Lifestyle

High cholesterol can be a silent killer

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Syndicated News
Written by Syndicated News

KUALA LUMPUR — July 26, 2017: Be warned: High levels of cholesterol in the body can be a silent killer without showing symptoms for prolonged periods.

Thus, everyone aged 20 and above should have their cholesterol level checked at least once every five years.

According to a consultant cardiologist with the Sime Darby Medical Centre in Subang Jaya, Dr. Jeyamalar Rajadurai, most people with high cholesterol do not have any symptoms, so many are unaware that their cholesterol is too high.

During a forum here today, Rajadurai explained that such elevated levels, known as hypercholesterolemia in medical science, may be due to heritance and over production of cholesterol in the liver of the group having low efficiency in removing bad cholesterol from the blood.

Behaviours that increase the risk of hypercholesterolemia include unhealthy diet, physical inactivity, obesity and genetics.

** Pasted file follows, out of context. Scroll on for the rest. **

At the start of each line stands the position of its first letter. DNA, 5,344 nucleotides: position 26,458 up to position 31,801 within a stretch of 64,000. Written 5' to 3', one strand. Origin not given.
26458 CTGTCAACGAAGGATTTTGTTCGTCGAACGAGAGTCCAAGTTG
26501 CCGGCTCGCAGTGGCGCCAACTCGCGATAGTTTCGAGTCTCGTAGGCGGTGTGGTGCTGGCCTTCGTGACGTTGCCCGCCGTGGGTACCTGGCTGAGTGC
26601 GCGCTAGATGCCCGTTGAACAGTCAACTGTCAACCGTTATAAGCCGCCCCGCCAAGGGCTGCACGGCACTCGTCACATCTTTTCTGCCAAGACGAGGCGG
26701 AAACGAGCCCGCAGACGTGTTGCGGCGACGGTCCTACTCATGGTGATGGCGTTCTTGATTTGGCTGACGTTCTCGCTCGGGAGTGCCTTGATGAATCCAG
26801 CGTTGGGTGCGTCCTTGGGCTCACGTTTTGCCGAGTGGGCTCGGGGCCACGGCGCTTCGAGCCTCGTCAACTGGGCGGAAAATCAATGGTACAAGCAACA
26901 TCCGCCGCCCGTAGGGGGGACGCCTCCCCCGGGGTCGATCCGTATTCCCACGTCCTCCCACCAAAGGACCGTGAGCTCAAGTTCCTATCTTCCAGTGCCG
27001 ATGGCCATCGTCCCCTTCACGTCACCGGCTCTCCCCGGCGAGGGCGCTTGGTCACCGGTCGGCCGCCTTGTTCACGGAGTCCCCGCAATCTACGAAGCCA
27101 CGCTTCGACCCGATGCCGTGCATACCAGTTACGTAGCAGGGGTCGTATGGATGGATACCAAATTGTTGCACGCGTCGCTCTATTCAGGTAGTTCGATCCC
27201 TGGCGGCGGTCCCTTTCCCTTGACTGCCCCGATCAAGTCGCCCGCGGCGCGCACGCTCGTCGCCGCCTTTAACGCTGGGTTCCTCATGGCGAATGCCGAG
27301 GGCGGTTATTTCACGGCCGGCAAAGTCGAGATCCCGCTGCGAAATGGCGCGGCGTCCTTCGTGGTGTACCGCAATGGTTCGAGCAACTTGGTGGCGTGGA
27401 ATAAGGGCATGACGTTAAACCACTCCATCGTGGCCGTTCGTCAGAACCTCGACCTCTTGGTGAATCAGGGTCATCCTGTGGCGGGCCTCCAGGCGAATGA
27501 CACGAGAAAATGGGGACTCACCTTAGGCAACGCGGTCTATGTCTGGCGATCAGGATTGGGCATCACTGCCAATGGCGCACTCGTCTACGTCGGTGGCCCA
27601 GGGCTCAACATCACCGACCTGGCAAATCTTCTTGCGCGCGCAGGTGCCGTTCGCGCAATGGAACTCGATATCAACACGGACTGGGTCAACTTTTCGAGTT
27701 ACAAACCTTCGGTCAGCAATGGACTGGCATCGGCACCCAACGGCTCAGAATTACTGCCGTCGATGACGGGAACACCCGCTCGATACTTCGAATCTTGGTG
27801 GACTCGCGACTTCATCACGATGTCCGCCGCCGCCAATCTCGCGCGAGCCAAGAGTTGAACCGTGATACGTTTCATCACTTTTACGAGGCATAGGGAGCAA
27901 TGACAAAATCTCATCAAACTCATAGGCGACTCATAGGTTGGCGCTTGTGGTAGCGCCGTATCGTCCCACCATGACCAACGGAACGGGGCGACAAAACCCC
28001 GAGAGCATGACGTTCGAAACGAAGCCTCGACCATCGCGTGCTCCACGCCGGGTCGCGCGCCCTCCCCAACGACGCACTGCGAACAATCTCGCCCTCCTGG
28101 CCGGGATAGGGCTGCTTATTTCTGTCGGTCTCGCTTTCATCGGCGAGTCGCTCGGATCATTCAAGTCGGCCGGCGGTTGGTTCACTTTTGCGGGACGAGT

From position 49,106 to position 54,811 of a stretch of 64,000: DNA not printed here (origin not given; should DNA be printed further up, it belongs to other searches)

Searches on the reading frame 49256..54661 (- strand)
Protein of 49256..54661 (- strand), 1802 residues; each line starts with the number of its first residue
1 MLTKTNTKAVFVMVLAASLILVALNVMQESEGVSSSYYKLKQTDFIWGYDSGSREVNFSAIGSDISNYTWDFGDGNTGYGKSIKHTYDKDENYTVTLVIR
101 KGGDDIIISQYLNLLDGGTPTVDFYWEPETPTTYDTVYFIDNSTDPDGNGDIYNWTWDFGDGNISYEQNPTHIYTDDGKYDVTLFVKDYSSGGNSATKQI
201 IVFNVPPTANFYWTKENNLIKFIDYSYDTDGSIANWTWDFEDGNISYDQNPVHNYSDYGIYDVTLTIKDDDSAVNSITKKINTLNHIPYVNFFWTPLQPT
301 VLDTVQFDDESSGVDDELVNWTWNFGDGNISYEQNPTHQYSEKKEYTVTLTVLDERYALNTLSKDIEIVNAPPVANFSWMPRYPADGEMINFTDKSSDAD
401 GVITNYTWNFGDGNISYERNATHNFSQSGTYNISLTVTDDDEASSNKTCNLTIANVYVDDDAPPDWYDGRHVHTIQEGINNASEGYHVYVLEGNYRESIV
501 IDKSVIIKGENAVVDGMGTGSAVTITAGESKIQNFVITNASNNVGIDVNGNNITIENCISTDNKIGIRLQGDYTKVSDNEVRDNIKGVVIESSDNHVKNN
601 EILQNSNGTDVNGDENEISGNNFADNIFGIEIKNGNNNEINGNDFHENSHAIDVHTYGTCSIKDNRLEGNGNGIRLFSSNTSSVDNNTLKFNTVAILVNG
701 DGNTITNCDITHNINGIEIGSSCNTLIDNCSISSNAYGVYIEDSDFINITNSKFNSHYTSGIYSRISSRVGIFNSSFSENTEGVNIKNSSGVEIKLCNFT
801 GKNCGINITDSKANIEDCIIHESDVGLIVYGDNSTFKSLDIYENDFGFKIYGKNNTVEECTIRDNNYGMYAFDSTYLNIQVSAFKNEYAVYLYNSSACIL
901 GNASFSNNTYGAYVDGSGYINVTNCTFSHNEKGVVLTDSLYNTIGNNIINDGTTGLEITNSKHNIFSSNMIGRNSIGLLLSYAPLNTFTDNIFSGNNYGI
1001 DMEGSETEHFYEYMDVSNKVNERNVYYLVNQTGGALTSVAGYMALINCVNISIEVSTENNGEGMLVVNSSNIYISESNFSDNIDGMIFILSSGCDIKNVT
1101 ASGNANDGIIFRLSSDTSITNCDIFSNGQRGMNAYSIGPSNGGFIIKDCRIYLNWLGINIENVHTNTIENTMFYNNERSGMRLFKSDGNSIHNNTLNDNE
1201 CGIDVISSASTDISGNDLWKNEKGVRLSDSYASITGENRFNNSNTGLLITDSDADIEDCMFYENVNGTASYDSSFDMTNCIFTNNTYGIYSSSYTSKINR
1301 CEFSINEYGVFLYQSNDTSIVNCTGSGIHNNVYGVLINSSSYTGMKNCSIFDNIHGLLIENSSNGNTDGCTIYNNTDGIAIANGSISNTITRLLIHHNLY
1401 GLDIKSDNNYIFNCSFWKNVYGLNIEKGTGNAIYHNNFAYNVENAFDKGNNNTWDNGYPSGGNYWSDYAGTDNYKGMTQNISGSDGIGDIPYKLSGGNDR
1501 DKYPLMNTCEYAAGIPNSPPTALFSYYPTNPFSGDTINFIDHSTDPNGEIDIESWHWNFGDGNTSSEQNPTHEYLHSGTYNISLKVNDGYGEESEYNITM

According to medical studies, being a genetic condition, cholesterol can be inherited and hence, children with familial history need to start routine check-ups from as early as the age of five.

“About one out of every 500 people has this inherited disorder called familia hypercholesterolemia, which can cause extremely high cholesterol levels,” she said.

Senior consultant cardiologist Dr. David Quek said recommended lifestyle change for those with hypercholesterolemia include giving up smoking, limiting alcohol consumption, increasing physical activity and maintaining a healthy weight.

“On average, diet and exercise can reduce bad cholesterol by about 10 per cent in our body while medications can lower bad cholesterol by another 20 per cent to more than 50 per cent,” he said.

He cautioned that unchecked hypercholesterolemia in an individual can lead to the formation of plaques in the arteries, which could further lead to eruptions of the plaque in the vessels.

These eruptions can be associated with bleeding and formation of blood clots in those areas.

From here, the clots can further be released into the blood vessels in a solid mass that can block the flow of blood to major organs via the artery. That’s how a heart attack and stroke happens.

Rajadurai said hypercholesterolemia cannot be cured but the risk to get a heart attack and stroke can be reduced by taking medicines.

She added that a third of ischemic heart disease is attributable to high cholesterol, which is estimated to cause 2.6 million deaths and 29.7 million disability adjusted life years.

Ischemic heart disease remains the principle cause of death in Malaysia for the past 10 years. — Bernama

 

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